27 August 2016

Some Thoughts on Books I read in 2016 - Part 1

Literally me as I write this post
With the year heading towards its final season, I think it's time for me to collect my thoughts on the books I've been reading this year so I don't completely forget what it is I actually learned from them. This will be part 1 of 4 (maybe 5?) series of posts about my thoughts on books of 2016. As these posts are getting longer and longer, I'm starting to think simply doing smaller chunks regular history/politics posts would be better.


Tang China in Multi-polar Asia: A History of Diplomacy and War
The Tang dynasty is undeniably a golden age in Chinese history, both culturally and militarily. But because historians often heap so much praise upon the heights reached by the Tang, a newcomer could easily misconstrue the 7th-9th centuries in Asia as a time during which China was the uncontested superpower calling all the shots. Historian Wang Zhenping offers a great corrective through his book, Tang China in Multi-polar Asia, which, as the title implies, stresses the multi-polar nature of Asia by examining how China's foes responded to her. The book has a section devoted to the narrative histories of wars waged by Tang against her major foes (steppe nomads, Korean states, Nanzhao, Tibet) as well as sections to explain how Tang foreign policy was debated, formed, and executed. While the author is more prioritized with demonstrating the active agency of Tang's neighbours to demonstrate his thesis, I was more concerned with why Tang foreign policy succeeded or failed as I read about her wars. But before I can talk about that, let me get everyone on the same page by giving a brief overview of the 3 major conflicts Tang was involved in (I'll leave the Tibetan conflict out because I don't want to summarize the whole book).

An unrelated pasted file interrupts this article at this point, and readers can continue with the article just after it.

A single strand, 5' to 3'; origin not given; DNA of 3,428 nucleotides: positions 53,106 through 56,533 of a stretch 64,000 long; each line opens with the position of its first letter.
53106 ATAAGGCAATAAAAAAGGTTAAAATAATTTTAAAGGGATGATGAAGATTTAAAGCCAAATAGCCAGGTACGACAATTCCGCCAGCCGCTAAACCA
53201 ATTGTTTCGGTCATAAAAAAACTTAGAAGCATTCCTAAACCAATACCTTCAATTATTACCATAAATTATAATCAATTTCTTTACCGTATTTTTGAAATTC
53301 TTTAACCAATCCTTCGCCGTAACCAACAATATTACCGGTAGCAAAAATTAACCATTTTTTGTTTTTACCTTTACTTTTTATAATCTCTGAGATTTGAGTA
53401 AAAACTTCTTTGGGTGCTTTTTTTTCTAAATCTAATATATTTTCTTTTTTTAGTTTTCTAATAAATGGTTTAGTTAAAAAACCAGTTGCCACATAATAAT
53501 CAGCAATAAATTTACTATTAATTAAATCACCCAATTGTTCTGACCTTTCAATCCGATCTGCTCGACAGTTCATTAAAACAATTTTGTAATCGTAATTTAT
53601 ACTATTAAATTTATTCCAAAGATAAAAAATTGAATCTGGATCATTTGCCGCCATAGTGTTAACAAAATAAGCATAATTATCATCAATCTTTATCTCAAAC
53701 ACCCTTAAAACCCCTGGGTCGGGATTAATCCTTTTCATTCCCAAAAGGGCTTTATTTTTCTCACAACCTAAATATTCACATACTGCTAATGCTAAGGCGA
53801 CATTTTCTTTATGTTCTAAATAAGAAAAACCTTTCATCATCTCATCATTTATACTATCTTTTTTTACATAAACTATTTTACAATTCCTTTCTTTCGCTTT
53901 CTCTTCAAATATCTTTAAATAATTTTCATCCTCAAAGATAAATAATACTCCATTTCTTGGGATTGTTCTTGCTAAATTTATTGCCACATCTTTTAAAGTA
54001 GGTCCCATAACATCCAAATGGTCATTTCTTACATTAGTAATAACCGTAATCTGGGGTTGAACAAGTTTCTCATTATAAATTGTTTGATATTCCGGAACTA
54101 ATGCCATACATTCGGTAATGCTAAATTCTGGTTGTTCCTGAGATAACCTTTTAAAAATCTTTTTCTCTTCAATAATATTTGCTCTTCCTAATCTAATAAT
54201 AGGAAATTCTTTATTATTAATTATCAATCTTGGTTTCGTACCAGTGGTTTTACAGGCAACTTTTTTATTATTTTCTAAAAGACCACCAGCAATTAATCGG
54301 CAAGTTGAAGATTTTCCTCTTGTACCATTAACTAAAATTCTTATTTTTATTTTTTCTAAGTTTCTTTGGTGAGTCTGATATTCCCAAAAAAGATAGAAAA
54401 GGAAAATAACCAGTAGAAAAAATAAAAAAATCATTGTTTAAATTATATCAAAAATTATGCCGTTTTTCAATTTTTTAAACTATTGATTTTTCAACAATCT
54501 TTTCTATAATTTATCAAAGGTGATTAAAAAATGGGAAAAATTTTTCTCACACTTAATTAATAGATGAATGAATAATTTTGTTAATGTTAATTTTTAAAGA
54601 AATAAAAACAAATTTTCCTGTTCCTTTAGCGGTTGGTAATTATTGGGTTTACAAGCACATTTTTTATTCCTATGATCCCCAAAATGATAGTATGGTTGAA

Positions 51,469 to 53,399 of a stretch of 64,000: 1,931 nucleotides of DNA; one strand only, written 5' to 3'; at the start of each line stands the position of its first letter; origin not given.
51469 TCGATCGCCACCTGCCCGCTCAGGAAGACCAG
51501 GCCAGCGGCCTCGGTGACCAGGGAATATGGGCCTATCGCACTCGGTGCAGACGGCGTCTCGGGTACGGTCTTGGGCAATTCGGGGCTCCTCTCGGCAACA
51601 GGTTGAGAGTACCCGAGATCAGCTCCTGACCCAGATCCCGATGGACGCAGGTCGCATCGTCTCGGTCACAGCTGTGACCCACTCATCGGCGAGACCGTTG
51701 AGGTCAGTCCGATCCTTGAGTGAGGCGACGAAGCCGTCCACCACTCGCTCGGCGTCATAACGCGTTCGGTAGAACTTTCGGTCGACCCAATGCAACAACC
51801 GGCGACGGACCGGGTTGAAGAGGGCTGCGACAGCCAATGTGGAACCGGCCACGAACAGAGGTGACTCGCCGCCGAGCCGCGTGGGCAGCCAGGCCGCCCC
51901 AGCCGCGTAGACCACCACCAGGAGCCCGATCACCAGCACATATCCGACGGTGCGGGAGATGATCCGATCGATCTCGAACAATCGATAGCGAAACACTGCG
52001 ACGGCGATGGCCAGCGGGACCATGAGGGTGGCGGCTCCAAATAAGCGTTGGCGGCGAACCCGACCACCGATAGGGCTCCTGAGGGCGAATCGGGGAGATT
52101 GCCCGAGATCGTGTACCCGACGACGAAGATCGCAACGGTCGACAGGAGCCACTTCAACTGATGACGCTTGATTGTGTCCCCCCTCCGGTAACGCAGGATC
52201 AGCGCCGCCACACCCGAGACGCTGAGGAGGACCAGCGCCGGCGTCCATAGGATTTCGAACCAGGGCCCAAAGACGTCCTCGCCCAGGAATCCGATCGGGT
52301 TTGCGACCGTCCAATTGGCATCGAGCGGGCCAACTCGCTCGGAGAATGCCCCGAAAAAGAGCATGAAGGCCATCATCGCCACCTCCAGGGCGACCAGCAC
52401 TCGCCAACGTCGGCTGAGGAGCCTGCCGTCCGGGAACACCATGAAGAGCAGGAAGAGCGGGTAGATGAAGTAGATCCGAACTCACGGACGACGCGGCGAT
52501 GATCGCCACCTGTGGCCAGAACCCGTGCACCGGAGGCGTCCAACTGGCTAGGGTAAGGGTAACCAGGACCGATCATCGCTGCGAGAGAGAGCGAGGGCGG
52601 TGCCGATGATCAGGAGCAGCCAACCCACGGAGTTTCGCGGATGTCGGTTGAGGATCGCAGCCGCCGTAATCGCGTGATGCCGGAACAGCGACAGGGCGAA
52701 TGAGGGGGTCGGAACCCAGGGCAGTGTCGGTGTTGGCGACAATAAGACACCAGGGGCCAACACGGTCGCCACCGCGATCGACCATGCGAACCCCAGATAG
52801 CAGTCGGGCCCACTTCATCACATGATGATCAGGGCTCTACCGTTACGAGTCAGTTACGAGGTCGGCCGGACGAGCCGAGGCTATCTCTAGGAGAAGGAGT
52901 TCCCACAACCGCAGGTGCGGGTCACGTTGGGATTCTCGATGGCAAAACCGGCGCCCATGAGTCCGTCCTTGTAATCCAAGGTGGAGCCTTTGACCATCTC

Don't take these borders too literally
War against Turkic Khaganates:
As the Sui dynasty begins to be torn apart by separatists, the Eastern Turkic Khaganate looked with glee at the unfolding chaos. Just as powerful Chinese empires backed various nomadic tribes to keep the steppe divided, the Turks now returned the favour by backing various Chinese separatists. One separatist was Li Shimin, who became a vassal to the Khagan and used bribes and promises of territorial concessions to get Turkish military support. But as Li Shimin defeated his Chinese  rivals, minor separatist leaders chose to join him rather than fight him. Before long, he captured the Sui imperial capital, Chang'an, and titled himself Emperor Gaozu of Tang (Gaozu literally means supreme forefather, which is why you often see dynasty founders like Liu Bang referred to as such). The Turks, worried by their vassal's snowballing power, made periodic raids and even once marched their army right up to the outskirts of Chang'an itself. Tang thus adopted a policy of subservience to buy peace while it focused on completing the task of unifying China and building up a mobile light cavalry force that could compete with the steppe nomads.
Conquest of Tarim Basin. Same strategy used by Han against the Xiongnu
By the time Tang was ready to deal aggressively with the Turks, the Eastern Turkic Khaganate was showing signs of internal division. By allying nomadic tribes also dissatisfied with their Turkish overlords and building up key forts in frontier regions to serve as springboards for military campaigns into the steppe, the Tang and their nomadic allies launched a campaign that successfully captured the Khagan, putting an end to the Eastern Turkic Khaganate. A similar strategy was then implemented against the Western Turkic Khaganate which had expanded its sphere of influence into the oasis states of the Tarim basin. Tang armies first conquered the oasis states and set up the Anxi protectorate to serve as a base for further military action to the West. After securing control of the Tarim Basin, Tang armies went for the final kill and the Western Turkic Khaganate was dismantled with the capture of its last Khagan Ashina Telu. While other nomads rose in power after the demise of the Turkic Khaganates, most prominently the Uighurs, on the whole, Tang's conflicts with the Turks ended in a resounding success, allowing the Tang to project her power into Inner and Central Asia for well over a century. Too many people fail to realize just how far China was projecting her power into Central Asia. Often, when the Battle of Talas is mentioned, it's met by surprised reactions like, "Wow, the Arabs were fighting wars all the way into China!" instead of appreciating the power projection capabilities of both Islamic and Chinese empires.
Korean peninsula around 600 AD
War against Korean States: